Author: Oran B. Hesterman
Source: Altarum Health Policy Forum
On April 1, 2015, the U.S. Department of Agriculture (USDA) announced $31 million in funding
to support healthy food incentive projects in communities nationwide.
These grants are the first provided through the new Food Insecurity Nutrition Incentive (FINI) program, which will support programs that help participants in the Supplemental Nutrition Assistance Program (SNAP, formerly known as Food Stamps) increase their purchase of fruits and vegetables. These funds are just one example of ways in which Congress and USDA are promoting healthier, less processed food.
USDA Secretary Vilsack commented, “Encouraging low-income families to put more healthy food in their grocery baskets is part of USDA’s ongoing commitment to improving the diet and health of all Americans…. These creative community partnerships also benefit regional food producers and local economies along with SNAP participants.”
U.S. Sen. Debbie Stabenow of Michigan championed this new federal investment in healthy food for SNAP families and forged the strong bipartisan commitment that ensured funding was included in last year’s Farm Bill. USDA’s speedy program implementation reflects how seriously the Administration is taking its mandate to improve the well-being of federal nutrition program participants.
We at Fair Food Network
are proud to announce that we received $5.1 million in funding to expand Double Up Food Bucks
, Michigan’s statewide healthy produce incentive program that simultaneously increases access to healthy food for low-income Americans and puts more money in the pockets of family farmers. The USDA grant will be matched with private funds for a total of nearly $10.4 million, an incredible infusion of support to scale up this successful program.
Double Up’s proven model: Innovate, evaluate, replicate
Double Up Food Bucks matches the value of SNAP purchases made at participating sites with additional dollars to spend on fresh, regionally grown produce. For instance, a family that spends $10 in SNAP benefits at a participating farmers market or grocery store receives an additional $10 in Double Up Food Bucks to purchase Michigan grown fruits and vegetables.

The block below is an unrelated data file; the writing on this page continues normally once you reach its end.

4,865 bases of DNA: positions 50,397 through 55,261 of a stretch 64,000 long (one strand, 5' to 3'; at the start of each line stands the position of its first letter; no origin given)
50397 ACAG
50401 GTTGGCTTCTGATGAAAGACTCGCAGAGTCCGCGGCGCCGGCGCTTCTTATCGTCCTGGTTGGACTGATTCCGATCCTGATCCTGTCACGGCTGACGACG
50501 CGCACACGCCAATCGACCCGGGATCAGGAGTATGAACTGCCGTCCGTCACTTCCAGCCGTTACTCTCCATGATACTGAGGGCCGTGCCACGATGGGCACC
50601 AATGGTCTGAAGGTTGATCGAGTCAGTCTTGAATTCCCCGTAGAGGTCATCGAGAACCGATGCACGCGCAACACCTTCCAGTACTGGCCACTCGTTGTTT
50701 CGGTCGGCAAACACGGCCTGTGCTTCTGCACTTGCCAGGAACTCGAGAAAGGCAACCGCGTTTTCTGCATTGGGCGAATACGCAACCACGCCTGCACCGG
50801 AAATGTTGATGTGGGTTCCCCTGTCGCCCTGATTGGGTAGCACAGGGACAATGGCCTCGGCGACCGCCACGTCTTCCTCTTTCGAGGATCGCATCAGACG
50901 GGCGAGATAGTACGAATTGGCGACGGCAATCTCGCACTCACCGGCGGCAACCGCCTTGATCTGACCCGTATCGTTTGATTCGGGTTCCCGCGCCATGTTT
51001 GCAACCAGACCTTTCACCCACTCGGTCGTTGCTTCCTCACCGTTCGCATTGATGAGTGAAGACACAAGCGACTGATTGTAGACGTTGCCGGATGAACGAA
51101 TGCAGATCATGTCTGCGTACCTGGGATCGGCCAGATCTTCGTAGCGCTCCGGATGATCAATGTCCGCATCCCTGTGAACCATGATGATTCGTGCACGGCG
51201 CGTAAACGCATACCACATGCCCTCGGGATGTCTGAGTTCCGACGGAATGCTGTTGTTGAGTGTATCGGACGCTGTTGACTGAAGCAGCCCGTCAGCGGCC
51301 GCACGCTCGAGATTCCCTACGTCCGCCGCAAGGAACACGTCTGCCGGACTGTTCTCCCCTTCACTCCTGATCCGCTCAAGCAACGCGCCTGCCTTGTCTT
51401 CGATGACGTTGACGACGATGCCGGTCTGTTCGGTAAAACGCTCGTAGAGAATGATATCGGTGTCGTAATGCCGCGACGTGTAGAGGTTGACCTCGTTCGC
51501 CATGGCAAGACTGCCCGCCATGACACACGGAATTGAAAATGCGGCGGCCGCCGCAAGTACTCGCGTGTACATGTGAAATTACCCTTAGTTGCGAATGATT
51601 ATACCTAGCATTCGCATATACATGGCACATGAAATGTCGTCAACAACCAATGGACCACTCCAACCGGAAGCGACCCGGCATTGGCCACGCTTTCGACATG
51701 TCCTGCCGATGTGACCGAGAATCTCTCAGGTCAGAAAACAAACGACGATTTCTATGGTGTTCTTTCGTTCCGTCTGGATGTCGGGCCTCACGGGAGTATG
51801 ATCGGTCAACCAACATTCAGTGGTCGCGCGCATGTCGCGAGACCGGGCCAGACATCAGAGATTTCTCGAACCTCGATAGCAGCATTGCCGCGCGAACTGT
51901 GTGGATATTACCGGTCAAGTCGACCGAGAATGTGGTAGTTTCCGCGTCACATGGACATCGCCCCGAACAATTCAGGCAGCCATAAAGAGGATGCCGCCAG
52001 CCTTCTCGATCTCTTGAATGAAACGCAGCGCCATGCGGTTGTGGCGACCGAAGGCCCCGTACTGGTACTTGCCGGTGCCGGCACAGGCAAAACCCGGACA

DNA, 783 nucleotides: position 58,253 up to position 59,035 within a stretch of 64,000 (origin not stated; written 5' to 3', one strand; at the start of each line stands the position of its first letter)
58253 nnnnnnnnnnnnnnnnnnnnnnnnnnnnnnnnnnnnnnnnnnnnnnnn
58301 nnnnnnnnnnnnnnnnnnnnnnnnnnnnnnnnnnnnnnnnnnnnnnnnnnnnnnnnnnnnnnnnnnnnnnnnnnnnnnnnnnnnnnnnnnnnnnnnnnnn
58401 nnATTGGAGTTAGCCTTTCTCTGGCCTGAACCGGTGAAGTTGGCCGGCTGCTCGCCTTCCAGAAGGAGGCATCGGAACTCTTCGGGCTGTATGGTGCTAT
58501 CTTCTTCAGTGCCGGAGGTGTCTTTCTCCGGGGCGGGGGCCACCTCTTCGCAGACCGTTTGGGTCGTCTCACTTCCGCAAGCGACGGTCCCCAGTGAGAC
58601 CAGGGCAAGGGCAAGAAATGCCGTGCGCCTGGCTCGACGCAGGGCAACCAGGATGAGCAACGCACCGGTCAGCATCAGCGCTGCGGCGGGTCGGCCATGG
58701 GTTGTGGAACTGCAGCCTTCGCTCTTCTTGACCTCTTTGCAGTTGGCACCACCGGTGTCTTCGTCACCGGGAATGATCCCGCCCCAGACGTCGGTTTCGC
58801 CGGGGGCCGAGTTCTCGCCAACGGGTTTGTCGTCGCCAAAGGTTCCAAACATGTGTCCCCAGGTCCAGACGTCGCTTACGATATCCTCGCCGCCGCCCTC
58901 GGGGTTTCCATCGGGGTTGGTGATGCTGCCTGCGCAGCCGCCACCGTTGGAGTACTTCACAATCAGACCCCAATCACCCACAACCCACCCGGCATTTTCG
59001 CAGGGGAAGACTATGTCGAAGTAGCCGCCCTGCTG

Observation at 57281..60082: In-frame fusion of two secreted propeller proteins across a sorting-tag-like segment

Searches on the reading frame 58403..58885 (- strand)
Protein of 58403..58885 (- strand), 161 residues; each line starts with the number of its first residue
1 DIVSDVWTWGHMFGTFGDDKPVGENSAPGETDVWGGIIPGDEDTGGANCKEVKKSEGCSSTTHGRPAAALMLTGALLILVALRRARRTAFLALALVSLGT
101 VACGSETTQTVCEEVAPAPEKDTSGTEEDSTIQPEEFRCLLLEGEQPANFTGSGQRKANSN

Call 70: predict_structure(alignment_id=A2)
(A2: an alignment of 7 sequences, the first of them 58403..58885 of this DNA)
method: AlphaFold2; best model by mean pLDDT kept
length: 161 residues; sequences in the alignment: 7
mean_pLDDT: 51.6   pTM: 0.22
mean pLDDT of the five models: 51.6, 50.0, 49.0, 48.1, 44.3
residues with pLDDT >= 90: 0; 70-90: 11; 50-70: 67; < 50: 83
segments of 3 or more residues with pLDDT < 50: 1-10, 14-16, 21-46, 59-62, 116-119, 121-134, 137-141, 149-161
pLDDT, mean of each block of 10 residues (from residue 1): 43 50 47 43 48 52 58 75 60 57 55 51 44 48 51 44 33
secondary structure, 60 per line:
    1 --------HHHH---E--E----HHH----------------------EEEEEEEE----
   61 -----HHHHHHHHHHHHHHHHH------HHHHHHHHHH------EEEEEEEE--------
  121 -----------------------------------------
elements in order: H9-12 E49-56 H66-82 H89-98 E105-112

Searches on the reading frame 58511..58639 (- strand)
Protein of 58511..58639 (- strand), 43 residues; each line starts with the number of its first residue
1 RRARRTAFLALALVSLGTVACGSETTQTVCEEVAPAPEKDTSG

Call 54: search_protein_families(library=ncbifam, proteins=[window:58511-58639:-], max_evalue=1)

The positive impacts are threefold: Low-income families have increased access to healthy food and eat more of it, regional farmers gain new customers and make more money, and more food dollars stay in the local economy.
Since 2009, Double Up has expanded from five farmers markets in Detroit to more than 150 sites across Michigan, benefitting more than 300,000 low-income families and more than 1,000 farmers. You can read more of our exciting results in a study of Double Up’s first 5 years
. Michigan is now number three in the nation for SNAP use at farmers markets and the top state in the Midwest Region; we firmly believe that Double Up has played a strong role in those statistics!
Expansion in Farmers Markets
The grant for Double Up Food Bucks will expand the program in Michigan, reaching 215 communities by 2019—at least 100 more sites than are currently being served. This means that approximately 260,000 additional low-income residents will gain increased access to fresh, affordable produce, representing a full 30% of SNAP households in Michigan.
In addition to growing the program’s presence at farmers markets, Fair Food Network will use the combined $10 million to support further innovations in this already effective model:
From Farmers Markets to Grocery Stores
Grocery stores are the next frontier for healthy food incentives and a crucial setting for reaching a more diverse range of SNAP participants.
Since the program’s inception, annual SNAP and Double Up sales spent with Michigan farmers have grown from a mere $31,000 to more than $1.7 million. Although this represents an exponential increase in SNAP sales, it is less than 1% of the $2.9 billion in purchases made with SNAP benefits in the state in 2013.
That is why it is so critical to bring Double Up to new retail settings. With this new funding, we will grow our Double Up Grocery Project to up to 50 grocery locations by 2018.
Fair Food Network anticipates that this work will result in 360,000 purchases and $5.7 million in SNAP and incentive fund expenditures for healthy fruits and vegetables at 50 outlets by the end of the 4-year grant period. The Double Up incentives will still be used for Michigan grown fruits and vegetables, retaining the program’s positive impact on the state’s farm community and local economies.